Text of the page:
Publisher: Putnam Juvenile
Synopsis: June and Day arrive in Vegas just as the unthinkable happens: the Elector Primo dies, and his son Anden takes his place. With the Republic edging closer to chaos, the two join a group of Patriot rebels eager to help Day rescue his brother and offer passage to the Colonies. They have only one request—June and Day must assassinate the new Elector.
Meeting Marie Lu and snagging Prodigy were two of my top priorities at BEA and I was so happy to accomplish both ! It’s seems so long ago, but here I am with a Prodigy review. Sequel reviews can be hard, but I promise a review that is spoiler free for Prodigy and only slightly for Legend.
Prodigy picks up right where Legend left us; The Republic’s prodigy and the legend, June and Day, find themselves teaming with up the Patriots and this rebel group only wants one thing from Republic’s most famous fugitives; to start a revolution.
As a sequel, Prodigy is a good balance to Legend. Lu keeps strings from the previous book threaded into the pages and expands the world created in the first book. We delve into exactly how the Republic and the Colonies were formed. I actually think adding this explanation works better in the second book because then we don’t know anymore than the characters do.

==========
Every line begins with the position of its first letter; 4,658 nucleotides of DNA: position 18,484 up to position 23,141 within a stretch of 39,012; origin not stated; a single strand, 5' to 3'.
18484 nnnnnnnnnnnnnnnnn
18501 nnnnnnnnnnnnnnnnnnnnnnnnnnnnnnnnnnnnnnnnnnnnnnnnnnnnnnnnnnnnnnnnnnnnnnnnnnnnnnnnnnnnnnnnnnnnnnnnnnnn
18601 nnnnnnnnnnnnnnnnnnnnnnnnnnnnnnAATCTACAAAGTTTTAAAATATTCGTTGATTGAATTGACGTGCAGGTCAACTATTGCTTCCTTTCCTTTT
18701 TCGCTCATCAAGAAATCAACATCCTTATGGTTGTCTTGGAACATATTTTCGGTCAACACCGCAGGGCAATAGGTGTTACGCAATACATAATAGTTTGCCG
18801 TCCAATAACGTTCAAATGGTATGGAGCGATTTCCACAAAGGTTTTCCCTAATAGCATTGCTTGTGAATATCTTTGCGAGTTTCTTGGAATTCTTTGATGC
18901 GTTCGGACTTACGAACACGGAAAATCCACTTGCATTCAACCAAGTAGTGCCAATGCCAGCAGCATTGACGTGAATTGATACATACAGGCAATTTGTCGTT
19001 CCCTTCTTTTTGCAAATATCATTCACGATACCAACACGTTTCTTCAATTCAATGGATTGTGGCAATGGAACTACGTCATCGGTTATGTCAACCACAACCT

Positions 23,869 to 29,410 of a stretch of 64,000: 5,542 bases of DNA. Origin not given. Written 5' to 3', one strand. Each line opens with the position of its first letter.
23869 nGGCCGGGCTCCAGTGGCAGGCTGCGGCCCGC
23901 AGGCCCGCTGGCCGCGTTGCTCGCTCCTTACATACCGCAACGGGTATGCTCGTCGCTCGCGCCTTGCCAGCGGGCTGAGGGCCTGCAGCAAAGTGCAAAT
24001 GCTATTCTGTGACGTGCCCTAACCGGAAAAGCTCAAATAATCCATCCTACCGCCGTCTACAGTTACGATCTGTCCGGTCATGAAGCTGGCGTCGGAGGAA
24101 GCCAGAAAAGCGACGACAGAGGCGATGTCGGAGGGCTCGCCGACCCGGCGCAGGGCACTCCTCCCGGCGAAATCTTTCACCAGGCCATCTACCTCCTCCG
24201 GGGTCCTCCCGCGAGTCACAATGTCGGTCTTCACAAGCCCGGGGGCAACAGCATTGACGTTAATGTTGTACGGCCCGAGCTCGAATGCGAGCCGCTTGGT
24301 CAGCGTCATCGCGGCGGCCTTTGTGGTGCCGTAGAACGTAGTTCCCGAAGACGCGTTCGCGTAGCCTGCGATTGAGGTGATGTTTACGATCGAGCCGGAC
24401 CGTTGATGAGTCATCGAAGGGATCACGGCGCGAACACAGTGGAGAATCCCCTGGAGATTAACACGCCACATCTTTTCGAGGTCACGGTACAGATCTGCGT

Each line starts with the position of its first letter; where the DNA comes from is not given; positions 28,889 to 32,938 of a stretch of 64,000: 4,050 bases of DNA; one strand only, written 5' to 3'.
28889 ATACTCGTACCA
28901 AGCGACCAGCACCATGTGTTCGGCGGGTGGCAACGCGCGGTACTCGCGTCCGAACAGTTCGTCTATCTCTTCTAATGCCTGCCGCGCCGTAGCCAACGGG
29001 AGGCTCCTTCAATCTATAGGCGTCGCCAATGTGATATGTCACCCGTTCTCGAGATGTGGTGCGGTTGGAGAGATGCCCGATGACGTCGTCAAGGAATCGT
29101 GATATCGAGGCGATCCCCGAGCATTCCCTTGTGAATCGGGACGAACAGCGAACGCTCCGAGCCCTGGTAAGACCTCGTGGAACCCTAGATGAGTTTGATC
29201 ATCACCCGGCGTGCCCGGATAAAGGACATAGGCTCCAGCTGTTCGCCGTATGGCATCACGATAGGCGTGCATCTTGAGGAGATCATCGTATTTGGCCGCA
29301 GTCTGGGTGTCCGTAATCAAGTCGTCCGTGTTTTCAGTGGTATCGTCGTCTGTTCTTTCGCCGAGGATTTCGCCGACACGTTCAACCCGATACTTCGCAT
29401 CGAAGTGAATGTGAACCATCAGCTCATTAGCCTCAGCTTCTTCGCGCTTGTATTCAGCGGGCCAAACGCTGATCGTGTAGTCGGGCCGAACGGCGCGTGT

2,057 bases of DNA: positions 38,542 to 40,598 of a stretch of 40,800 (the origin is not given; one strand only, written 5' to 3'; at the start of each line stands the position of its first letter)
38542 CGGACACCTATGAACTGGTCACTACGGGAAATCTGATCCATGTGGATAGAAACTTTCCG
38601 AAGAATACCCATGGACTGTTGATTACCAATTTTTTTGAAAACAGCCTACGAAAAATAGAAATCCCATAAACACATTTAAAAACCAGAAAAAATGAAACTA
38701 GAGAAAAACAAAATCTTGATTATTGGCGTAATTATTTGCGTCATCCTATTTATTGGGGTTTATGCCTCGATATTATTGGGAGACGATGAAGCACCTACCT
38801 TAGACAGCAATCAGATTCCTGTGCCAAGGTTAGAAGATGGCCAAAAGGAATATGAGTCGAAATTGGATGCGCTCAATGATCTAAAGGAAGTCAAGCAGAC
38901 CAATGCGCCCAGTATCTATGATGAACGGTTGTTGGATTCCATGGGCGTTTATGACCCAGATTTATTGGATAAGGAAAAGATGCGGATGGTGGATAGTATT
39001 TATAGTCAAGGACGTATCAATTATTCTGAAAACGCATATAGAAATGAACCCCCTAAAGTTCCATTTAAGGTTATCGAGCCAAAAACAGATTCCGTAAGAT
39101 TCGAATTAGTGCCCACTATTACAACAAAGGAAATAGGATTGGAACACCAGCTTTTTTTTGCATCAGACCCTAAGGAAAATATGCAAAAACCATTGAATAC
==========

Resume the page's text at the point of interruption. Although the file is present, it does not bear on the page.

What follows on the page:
The relationship between the characters are fleshed out and explored more in this novel. And while there is a healthy amount of Unresolved Sexual Tension, Almost Kiss and Will They or Won’t They, June and Day are still forced to recognize that at the end of the day, she ruined his life and destroyed his family.
In the parts she was in, Tess came into her own as a character and matures past the girl happily at Day’s side. One of my favorite scenes is when Tess confronts Day about his feelings for June and in the process she questions her own worth. She goes off about how June can’t seem to do wrong, how June will always be accepted and beloved no matter what side she belongs to, but Tess isn’t afforded the same value. I thought this was a realistic sentiment and provided a nice perspective.
I’m really interested in how Lu will end the series.Will this be the typical YA dystopian where good triumphs evil or will this be the classic dystopian where the characters learn they can’t change everything ?
Filled with plot twists, cliffhangers and revelations, Prodigy is everything you expect from a dystopian sequel and more.
Side note: Day's POV is printed in blue in this book. It was pretty easy to read the colored text, but it had this really weird affect on my eyes were it would make the black text look burgundy-ish
a Rafflecopter giveaway